Steve ‘Crazy’ Leeder is one of our best gear testers. Nobody gives stuff a more serious workout than Steve. So when the chance to demo the Giro Trig helmet came up he was the obvious candidate. And he sure gave it a hell of a test, breaking a bone along the way but not his skull fortunately. And despite his well earned nickname, he has some wise words on why you should ALWAYS carry and wear helmets skiing or boarding.
Why wear helmets at the snow?
We have laws for just about everything in the world these days including wearing a helmet on the road on a bike, but I guess cause its snow it doesn’t count.
Well I’m going to change your thoughts about this one. I don’t want another law to come into place telling us what to do, there’s already way to many of those, but I’m going to tell you a story and give you a few facts and then leave it to you to make up your own mind.
Helmets in general make sense. They are warmer in the cold, wet and blowy conditions but can be totally cooled down by opening the vents and removing the earflaps. They fit with your goggles and won’t leave you with the dreaded looking gorby gap. (Ok some people will never get rid of it but someone has to give us a chuckle while standing in the lift line). And they will totally stop you from getting bashed by the safety bar on the chairlift. So with all these positive reasons why doesn’t everyone on the hill wear one? Yep I can’t figure it out either.
Lucky I was wearing my new Giro Trig helmet
The other day I was skiing at a resort I had never been to before. Rad right? Yep totally and it snowed 30+ cms of fresh overnight to make things even better. I was frothing to get out and lap up the pow but second run into the morning everything stopped real quick.
The snow pack was very different to everywhere else I have skied this year. It turns out the fresh snow was covering up a whole bunch of dangers from tree branches to rocks and probably a few other things. A few turns down the slope and my ski tip tried to dig its self into a decent sized rock. This sent me flying into a good ragdoll and my head found another one of those big rocks that for some reason don’t like to move out of the way. The rest of my body parts seem to act like magnets to these rocks as well.
Fortunately I was able to pick my self back up and keep sliding. My arm was feeling real sore so I decided to go and get it checked out, after a lot of persuading from the rest of the crew I was with. Thanks for being persistent guys. Turns out I broke my radius. No surgery needed, but a big annoying cast that doesn’t seem to fit into any gloves.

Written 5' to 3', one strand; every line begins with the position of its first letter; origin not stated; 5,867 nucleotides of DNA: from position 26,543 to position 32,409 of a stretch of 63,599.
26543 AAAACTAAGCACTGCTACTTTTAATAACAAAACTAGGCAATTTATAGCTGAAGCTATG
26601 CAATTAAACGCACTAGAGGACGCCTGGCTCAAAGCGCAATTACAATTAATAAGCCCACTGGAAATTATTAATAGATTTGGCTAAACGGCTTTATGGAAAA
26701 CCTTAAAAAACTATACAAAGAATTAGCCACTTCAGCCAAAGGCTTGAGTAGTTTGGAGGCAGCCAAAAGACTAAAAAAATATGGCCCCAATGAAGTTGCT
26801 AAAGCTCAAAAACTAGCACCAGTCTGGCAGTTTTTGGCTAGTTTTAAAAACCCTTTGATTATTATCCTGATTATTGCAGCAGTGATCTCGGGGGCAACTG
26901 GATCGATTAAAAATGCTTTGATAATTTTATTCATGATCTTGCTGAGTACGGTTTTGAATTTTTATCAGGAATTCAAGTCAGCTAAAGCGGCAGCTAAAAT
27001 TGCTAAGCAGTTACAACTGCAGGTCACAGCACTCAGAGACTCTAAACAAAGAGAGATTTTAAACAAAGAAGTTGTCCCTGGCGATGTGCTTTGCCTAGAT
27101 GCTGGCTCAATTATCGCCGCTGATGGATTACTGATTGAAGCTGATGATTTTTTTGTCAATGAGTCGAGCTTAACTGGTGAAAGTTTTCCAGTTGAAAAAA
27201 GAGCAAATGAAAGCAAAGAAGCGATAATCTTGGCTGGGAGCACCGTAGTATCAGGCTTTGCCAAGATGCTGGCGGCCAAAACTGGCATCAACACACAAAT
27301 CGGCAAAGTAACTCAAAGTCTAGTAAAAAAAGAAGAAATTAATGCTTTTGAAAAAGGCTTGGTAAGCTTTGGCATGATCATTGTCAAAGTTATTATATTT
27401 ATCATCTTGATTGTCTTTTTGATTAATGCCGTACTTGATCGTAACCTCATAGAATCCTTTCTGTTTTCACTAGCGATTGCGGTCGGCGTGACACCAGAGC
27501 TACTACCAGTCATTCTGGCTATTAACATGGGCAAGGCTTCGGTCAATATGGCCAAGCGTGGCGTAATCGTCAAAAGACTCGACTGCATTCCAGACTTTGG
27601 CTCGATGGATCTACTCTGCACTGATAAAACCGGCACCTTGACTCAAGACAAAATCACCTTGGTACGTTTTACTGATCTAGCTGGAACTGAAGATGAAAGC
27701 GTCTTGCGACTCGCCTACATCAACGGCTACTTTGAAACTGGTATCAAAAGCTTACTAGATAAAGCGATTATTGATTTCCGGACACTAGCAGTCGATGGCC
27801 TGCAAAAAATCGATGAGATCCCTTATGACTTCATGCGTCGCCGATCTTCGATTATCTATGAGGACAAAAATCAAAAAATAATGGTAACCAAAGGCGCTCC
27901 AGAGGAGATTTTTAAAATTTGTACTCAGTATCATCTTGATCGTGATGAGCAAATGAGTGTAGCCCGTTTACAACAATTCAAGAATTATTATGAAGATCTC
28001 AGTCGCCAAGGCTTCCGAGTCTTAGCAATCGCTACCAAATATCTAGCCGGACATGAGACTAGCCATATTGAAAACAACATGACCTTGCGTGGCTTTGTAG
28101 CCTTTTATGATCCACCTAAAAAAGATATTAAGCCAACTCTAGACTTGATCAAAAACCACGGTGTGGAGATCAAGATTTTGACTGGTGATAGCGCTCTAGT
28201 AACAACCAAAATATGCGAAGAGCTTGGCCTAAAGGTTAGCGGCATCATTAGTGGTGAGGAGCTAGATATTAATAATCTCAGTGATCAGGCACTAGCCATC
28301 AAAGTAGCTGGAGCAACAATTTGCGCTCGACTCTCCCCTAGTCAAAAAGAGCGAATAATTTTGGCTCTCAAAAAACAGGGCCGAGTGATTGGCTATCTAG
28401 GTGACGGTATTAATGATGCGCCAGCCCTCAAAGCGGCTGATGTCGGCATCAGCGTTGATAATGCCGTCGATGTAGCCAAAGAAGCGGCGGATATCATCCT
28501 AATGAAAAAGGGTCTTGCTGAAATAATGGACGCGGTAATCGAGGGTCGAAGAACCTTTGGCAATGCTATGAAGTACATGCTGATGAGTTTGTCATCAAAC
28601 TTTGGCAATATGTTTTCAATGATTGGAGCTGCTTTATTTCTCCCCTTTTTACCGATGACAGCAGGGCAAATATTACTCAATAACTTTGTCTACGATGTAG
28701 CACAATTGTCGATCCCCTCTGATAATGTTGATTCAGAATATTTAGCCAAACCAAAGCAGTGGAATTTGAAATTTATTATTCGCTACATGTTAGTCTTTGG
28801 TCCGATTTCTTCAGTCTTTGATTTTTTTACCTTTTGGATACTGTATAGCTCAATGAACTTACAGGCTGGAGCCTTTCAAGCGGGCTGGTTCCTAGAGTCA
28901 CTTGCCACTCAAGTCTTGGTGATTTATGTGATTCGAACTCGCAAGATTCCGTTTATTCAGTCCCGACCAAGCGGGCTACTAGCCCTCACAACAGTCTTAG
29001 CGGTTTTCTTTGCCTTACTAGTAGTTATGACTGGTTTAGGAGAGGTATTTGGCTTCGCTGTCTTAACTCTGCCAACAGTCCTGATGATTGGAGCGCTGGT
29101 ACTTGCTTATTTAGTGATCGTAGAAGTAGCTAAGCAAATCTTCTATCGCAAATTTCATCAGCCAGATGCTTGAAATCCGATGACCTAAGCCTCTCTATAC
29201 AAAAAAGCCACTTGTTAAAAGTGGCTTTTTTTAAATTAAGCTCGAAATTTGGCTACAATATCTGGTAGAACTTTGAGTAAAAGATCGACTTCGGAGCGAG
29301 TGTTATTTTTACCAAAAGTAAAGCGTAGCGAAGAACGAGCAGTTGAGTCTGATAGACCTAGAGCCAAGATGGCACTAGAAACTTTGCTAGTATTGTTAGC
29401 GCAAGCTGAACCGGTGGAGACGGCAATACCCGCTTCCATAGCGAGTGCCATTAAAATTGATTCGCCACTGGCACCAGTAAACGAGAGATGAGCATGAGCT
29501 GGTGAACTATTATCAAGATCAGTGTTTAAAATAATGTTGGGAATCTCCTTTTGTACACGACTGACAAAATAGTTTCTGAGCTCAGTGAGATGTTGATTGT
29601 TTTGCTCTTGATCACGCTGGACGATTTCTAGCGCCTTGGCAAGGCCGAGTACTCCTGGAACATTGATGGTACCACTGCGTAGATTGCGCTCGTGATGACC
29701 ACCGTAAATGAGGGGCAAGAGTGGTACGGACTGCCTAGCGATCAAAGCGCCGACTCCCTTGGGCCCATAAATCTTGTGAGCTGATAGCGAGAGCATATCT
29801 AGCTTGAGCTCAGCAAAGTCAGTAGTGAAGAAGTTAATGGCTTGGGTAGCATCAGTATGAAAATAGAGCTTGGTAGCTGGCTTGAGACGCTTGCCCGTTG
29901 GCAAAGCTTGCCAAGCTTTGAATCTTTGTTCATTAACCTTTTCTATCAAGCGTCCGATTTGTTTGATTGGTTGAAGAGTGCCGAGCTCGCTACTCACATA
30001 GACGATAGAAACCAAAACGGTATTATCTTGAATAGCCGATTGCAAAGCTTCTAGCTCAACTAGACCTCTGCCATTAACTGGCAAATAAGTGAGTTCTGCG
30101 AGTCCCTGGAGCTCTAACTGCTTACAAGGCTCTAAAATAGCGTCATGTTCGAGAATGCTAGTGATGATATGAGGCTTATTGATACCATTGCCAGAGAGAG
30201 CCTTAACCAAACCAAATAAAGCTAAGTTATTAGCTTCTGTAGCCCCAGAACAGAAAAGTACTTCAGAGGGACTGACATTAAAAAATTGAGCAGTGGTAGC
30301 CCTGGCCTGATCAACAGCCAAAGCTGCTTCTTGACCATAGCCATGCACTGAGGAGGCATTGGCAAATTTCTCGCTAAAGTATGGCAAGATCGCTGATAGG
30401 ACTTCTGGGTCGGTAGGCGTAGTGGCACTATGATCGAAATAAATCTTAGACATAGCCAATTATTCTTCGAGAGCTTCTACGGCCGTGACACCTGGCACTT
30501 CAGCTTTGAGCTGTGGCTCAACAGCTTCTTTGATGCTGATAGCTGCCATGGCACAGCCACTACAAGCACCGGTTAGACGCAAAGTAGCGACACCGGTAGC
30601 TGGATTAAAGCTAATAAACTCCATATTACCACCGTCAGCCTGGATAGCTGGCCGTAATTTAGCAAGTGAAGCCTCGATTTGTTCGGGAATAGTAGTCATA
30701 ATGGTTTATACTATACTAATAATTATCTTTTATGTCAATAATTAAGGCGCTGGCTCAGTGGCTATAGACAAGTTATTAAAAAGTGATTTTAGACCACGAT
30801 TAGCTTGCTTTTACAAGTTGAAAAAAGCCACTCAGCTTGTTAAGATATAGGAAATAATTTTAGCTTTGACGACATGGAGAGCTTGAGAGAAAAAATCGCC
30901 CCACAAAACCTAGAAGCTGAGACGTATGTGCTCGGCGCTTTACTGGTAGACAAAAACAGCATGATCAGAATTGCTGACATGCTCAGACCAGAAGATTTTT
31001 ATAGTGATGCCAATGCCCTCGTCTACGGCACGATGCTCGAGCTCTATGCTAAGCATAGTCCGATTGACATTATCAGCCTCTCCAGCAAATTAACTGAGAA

Ok, what does this have to do with helmets?
Later that night when I was drying out my gear and packing things away I had a chance to look at my helmet a little closer to find a bunch of big gouges and a nasty crack. If the helmet looks this bad imagine if I didn’t have it on and these gouges and crack were on my skull!
If I wasn’t wearing my helmet there is no way I would have been able to ski away from that one. There is a pretty good chance I wouldn’t be writing this story right now.
This was on a mellow run in the resort. Sure, I was going pretty quick, but what if this all happened in the back country onto steeper terrain with no patrollers or anything else to get me back to safety?
I hear the excuse of “too hard to carry” or “need to save weight” or “helmets cost so much money.”
Well guess what, wrong answer.
Packs have awesome helmet stash straps and covers these days and the weight of a helmet is totally an easy thing to balance out. And guess what an MRI costs, way more than the helmet.
I hope this all makes you think again about wearing a helmet on the hill.
Giro Trig MIPS helmet
As for what helmet to wear, I have always loved Giro helmets on snow and on my bike.
This winter I am wearing the TRIG helmet.
It’s a pretty simple looking helmet. Its got a brim on the front that for ages I thought just made it look rad, but it really helps when the rain or sluggy snow is coming down, it keeps it out of the goggle vents.
There is a switch to open and close the vents like a thermostat for your head. And the fit dial in the back really helps to fine tune the fit with up to 6cm of movement in it.
The earflaps can come out for late spring riding as well.
Features MIPS – multi directional impact system – which effectively separates inner and outer shell of the helmet to allow movement and reduce rotational forces in angled impacts.
$AUD 219, at lots of snow stores. More at giro.com
For more of Steve’s unique gear test reviews check: